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Fall Out Boy's New York Concert Proves The Boys Still Have What It Takes

02/06/2013 08:15 am 08:15:04 | Updated Feb 06, 2013

Fresh off a three-year hiatus, Fall Out Boy took the stage at The Studio at Webster Hall in New York on Tuesday night, playing for a crowd of 300 to 400 near-rabid fans. The concert came as a total surprise after the band announced on Monday they would be touring to support a new album in May, released a new single and would kick it all off with three intimate shows in Chicago, New York and Los Angeles this week.

After three long years, the band actually seems to be having fun again. During a mostly tight 90-minute set, FOB plowed through a 25-song set list nearly identical to the one they played in Chicago on Monday, with frontman Patrick Stump again admitting he was struggling to remember all the lyrics to their songs.

It's a relief to see the boys back in good spirits, since the band's last album "Folie a Deux" touched so heavily on the theme of the perils of fame -- something the band's bassist and mouthpiece, Pete Wentz, is well-versed in. When FOB announced they were going on an indefinite hiatus in Novemeber 2009, Wentz told Kerrang! that he felt his high-profile relationship with Ashlee Simpson and his personal life had become a "hindrance for the band."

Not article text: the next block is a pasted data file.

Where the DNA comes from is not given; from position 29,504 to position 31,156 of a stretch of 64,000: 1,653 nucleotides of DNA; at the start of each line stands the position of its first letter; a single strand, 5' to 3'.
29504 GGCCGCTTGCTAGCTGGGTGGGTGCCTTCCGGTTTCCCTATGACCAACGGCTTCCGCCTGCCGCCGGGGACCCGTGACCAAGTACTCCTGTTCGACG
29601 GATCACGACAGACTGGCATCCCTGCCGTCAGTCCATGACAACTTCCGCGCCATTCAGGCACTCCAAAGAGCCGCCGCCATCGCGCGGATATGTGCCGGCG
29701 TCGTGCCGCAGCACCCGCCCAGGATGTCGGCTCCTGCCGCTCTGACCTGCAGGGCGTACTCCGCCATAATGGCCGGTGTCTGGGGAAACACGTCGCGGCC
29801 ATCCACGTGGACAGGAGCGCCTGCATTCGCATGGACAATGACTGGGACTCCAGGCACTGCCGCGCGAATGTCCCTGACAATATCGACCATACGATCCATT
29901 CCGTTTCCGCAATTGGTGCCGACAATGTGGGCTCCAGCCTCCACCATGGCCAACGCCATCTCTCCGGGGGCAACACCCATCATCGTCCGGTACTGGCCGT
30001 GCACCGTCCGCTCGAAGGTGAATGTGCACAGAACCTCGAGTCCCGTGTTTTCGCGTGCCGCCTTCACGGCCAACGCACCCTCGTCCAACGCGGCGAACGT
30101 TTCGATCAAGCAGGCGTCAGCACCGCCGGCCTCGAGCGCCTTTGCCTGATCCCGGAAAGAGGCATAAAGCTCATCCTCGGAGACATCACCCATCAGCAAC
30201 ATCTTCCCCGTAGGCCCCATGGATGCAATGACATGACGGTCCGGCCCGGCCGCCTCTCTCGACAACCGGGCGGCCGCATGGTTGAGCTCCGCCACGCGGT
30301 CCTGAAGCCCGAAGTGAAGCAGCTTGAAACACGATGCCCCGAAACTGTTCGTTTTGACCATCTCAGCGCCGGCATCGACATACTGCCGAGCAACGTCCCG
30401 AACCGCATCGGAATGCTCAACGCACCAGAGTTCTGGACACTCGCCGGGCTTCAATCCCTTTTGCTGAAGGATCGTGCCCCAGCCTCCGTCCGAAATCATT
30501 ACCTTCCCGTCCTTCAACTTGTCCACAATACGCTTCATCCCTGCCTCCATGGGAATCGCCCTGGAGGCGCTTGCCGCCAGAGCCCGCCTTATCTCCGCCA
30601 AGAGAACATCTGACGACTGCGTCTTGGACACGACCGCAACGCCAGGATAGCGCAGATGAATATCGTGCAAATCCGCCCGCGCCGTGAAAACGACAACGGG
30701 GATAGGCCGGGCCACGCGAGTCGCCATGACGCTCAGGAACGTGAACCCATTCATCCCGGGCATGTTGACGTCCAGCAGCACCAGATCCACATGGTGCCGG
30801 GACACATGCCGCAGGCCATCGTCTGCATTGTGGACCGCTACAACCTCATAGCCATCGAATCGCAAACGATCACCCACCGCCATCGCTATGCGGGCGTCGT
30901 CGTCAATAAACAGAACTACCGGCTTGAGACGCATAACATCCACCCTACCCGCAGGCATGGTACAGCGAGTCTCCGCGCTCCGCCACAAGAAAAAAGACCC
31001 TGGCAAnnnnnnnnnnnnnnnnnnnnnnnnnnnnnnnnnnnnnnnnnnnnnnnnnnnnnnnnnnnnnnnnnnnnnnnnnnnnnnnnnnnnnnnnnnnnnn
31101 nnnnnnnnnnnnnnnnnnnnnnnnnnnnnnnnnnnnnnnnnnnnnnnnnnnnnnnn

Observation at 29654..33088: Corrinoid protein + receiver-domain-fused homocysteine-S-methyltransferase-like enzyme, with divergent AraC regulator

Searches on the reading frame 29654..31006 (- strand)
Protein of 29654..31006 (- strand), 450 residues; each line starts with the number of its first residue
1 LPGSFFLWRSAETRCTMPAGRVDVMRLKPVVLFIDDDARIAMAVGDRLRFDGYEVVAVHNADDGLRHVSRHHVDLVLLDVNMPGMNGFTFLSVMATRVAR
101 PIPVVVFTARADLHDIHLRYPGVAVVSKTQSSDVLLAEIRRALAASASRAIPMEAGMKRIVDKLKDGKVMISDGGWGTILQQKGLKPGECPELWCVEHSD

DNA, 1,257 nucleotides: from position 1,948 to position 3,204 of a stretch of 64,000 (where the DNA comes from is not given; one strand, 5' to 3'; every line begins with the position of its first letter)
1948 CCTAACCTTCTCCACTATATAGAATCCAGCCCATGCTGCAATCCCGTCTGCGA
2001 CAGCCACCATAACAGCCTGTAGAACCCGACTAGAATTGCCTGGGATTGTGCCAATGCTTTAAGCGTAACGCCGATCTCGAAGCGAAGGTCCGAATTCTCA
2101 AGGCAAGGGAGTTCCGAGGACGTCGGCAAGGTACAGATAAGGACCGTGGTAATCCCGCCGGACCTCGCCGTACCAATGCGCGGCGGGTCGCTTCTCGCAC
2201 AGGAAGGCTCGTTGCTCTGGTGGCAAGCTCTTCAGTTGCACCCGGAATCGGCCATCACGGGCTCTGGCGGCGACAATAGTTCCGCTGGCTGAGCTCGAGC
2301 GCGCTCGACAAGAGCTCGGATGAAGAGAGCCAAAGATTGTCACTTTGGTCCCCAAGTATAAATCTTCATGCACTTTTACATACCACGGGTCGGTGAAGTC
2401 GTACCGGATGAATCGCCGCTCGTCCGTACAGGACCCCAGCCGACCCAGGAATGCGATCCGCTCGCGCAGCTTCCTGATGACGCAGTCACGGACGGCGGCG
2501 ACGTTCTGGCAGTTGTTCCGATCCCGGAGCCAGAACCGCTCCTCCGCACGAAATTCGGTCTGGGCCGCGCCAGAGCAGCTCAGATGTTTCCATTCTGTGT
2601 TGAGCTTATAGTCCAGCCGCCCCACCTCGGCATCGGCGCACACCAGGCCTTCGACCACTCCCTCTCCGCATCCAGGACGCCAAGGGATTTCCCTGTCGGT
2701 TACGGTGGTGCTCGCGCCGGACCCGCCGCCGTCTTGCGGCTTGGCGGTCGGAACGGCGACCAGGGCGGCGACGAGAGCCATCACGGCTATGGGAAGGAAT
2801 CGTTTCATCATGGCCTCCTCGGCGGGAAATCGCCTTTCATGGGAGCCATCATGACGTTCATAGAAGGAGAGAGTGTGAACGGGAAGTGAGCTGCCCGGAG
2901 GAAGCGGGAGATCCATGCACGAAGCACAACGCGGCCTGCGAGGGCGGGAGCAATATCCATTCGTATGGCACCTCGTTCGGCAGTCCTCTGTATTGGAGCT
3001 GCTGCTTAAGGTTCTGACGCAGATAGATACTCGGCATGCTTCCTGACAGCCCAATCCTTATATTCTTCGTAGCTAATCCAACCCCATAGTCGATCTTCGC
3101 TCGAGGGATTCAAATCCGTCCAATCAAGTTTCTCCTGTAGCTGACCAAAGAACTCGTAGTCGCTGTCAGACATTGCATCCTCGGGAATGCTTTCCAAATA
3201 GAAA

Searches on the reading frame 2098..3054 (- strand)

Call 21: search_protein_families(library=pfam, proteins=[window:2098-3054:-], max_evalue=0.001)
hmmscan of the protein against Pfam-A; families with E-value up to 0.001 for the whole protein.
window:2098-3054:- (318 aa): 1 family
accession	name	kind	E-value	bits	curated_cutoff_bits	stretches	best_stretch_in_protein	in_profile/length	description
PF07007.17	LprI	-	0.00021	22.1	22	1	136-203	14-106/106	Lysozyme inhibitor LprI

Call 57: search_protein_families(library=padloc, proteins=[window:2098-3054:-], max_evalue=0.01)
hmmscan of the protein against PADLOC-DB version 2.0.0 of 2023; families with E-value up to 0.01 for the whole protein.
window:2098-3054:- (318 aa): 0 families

"I think the world needs a little less Pete Wentz. A lot of people think Fall Out Boy is me. But it's the four of us. I want to f--king vomit when I read intros that say, 'Pete Wentz: accidental internet poster boy.' It makes me feel ugly," he explained at the time.

Wentz has since divorced Simpson and managed to stay out of the headlines. Though certain circumstances have changed, fans can rest assured that Fall Out Boy has not forgotten how to play.

If anything, time has made them stronger. Stump seems to have only benefitted from his stint as a solo artist and now has more confidence than ever -- or he at least appears less likely to let Wentz do all the talking this time around.

More changes come in the form of the band's new obsession with rock and roll, which is fitting since their forthcoming album is titled "Save Rock and Roll." There is no denying their sound has changed over the years, but despite however many rappers FOB collaborates with, they're going to be hard pressed to lose their reputation as a solid pop punk band -- but they are dead set on trying (just don't tell that to the fans screaming "punk as f--k" over and over again.)

The years off also seem to have boosted the band's appreciation for their fans. When they weren't repeatedly asking the crowd to take a step back to keep from squishing those at the front, their entire stage banter consisted of Stump and Wentz showering the crowd with compliments and repeating how damn happy they were to be performing once again. The mood turned saccharine when Wentz implored the crowd to just remember "how perfect this moment is and how perfect you are right now," before launching into their biggest hit, "Sugar, We're Going Down."

After years of tabloid stories about the band's struggle with success and subsequent disappointments with side and solo projects, post-hiatus Fall Out Boy seems to have realized that the whole is greater than the sum of its parts.

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